The Smyrna Board of Education was presented with a proposal for a referendum at the Nov. 20 board meeting.
The board will vote at the December board meeting.
Finance Director Jerry Gallagher went through the information with the school board members with a detailed PowerPoint presentation.
The referendum, if eventually approved, would cost $14.7 million. Gallagher said the state's contribution is 67 percent versus the district's share of 33 percent; therefore, the district is only responsible for $4.8 million of the project while the state would pay $9.8 million.
The process for the referendum started when the district received approval from the Department of Education for a Certificate of Necessity, which Superintendent Debbie Wicks said DOE wouldn't approve unless the projects were deemed necessary.
"This is a safety issue," Wicks said.
The capital improvements are for five facilities: Smyrna Elementary, Clayton Elementary, North Smyrna Elementary, John Bassett Moore Intermediate School, and the Thomas D. Clayton building. Changes were made to four of these buildings in the last 10 years to add additional classrooms. Gallagher said now the district needs to maintain the buildings.
Smyrna Elementary needs a kitchen/cafeteria expansion, a sprinkler, improved security systems and more. The Clayton Elementary renovations include a new HVAC, flooring, and sprinklers. North Smyrna needs renovations to address accessibility, security systems and electrical issues. JBM needs a more secure building entry, increased accessibility and more. The Thomas D. Clayton building more or less needs to be gutted to address issues with mechanical, plumbing, electrical, sprinkler and security systems.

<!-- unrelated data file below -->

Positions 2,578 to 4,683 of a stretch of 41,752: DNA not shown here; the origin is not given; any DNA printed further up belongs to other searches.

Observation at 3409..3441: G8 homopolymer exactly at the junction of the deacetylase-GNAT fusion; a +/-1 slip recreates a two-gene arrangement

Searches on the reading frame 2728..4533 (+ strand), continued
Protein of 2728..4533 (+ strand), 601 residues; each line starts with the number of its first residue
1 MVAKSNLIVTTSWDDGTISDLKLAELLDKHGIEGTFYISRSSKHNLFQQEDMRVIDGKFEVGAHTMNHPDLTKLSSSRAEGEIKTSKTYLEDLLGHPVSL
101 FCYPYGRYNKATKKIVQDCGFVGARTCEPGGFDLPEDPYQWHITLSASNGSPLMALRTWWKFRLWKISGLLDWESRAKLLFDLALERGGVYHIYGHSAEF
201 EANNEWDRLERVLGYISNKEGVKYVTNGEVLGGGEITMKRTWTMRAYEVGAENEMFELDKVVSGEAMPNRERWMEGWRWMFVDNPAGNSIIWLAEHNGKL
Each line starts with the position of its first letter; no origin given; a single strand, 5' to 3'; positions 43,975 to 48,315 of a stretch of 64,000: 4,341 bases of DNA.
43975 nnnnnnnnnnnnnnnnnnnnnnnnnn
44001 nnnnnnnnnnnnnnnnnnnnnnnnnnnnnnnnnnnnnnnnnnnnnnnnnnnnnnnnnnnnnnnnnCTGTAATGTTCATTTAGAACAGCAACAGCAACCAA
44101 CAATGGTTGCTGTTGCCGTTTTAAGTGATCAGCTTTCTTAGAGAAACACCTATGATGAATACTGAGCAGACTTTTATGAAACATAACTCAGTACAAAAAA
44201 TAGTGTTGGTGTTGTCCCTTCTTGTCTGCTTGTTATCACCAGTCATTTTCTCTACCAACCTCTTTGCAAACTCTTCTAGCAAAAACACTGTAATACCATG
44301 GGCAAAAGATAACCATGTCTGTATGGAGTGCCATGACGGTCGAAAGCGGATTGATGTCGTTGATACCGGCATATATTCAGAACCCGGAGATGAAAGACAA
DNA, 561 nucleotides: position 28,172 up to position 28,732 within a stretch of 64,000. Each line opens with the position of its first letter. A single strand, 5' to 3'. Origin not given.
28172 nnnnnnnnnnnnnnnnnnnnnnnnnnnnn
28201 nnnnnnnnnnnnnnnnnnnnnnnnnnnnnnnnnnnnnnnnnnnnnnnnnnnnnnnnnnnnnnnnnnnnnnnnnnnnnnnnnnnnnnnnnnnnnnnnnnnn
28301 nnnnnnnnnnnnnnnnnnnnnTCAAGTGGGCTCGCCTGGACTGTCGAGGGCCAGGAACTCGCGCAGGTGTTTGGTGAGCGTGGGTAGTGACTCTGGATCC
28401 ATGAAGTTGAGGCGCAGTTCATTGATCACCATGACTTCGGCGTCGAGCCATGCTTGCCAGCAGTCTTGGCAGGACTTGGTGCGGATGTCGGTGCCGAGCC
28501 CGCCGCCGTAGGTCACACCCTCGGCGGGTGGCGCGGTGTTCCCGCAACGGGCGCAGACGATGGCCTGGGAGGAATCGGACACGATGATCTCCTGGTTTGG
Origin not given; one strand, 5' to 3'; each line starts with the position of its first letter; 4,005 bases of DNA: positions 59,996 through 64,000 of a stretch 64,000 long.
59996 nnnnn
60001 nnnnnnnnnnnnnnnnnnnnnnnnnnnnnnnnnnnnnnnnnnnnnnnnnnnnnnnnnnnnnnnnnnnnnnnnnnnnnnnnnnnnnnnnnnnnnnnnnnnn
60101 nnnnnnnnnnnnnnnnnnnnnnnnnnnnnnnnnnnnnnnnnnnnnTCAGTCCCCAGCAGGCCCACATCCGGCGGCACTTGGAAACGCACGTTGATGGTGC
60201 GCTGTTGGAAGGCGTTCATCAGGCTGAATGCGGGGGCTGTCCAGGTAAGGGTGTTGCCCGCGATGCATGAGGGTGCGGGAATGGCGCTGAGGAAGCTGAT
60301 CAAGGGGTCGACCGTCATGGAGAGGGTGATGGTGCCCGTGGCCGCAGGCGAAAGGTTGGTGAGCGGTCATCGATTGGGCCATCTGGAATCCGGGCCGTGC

Not in the referendum are new roofs to three of the schools. The district came in under budget for the construction of Clayton Intermediate School. State legislators agreed to let the district use the left over $5 million to put new roofs on Smyrna Elementary, JBM, and the Thomas D. Clayton Building.
The referendum is two-fold in that it includes the $14.7 million capital improvements and a current expense referendum for $1.5 million.
Gallagher told the school board the $1.5 million is so the district can continue to sustain what it does over the next three years. The district hasn't had to do a current expense referendum in 10 years, he said. The reason for the current expense referendum is to deal with the loss of state and federal funding. In the last five years, the district's share from the state has equated to a loss of roughly $1.2 million. Gallagher said that number correlates with the need for a $1.5 million current expense referendum.
School board member Ron Eby said Gallagher did a great job on the PowerPoint and noted the district's conservativeness over the years. He used the district's cashing in of three administrative positions each year – a savings of $170,000 – as an example of Smyrna's conservative stance.
"We have been so conservative and we are so fortunate to live here in a great school district with a low tax rate," Eby said. "It's important we stress that when we go out [to the residents] how conservative we have been. We do cash in units [teaching positions] and administrative positions, which puts an extra burden on our staff. It's important to let the public know that."
Email Jennifer Dailey at firstname.lastname@example.org.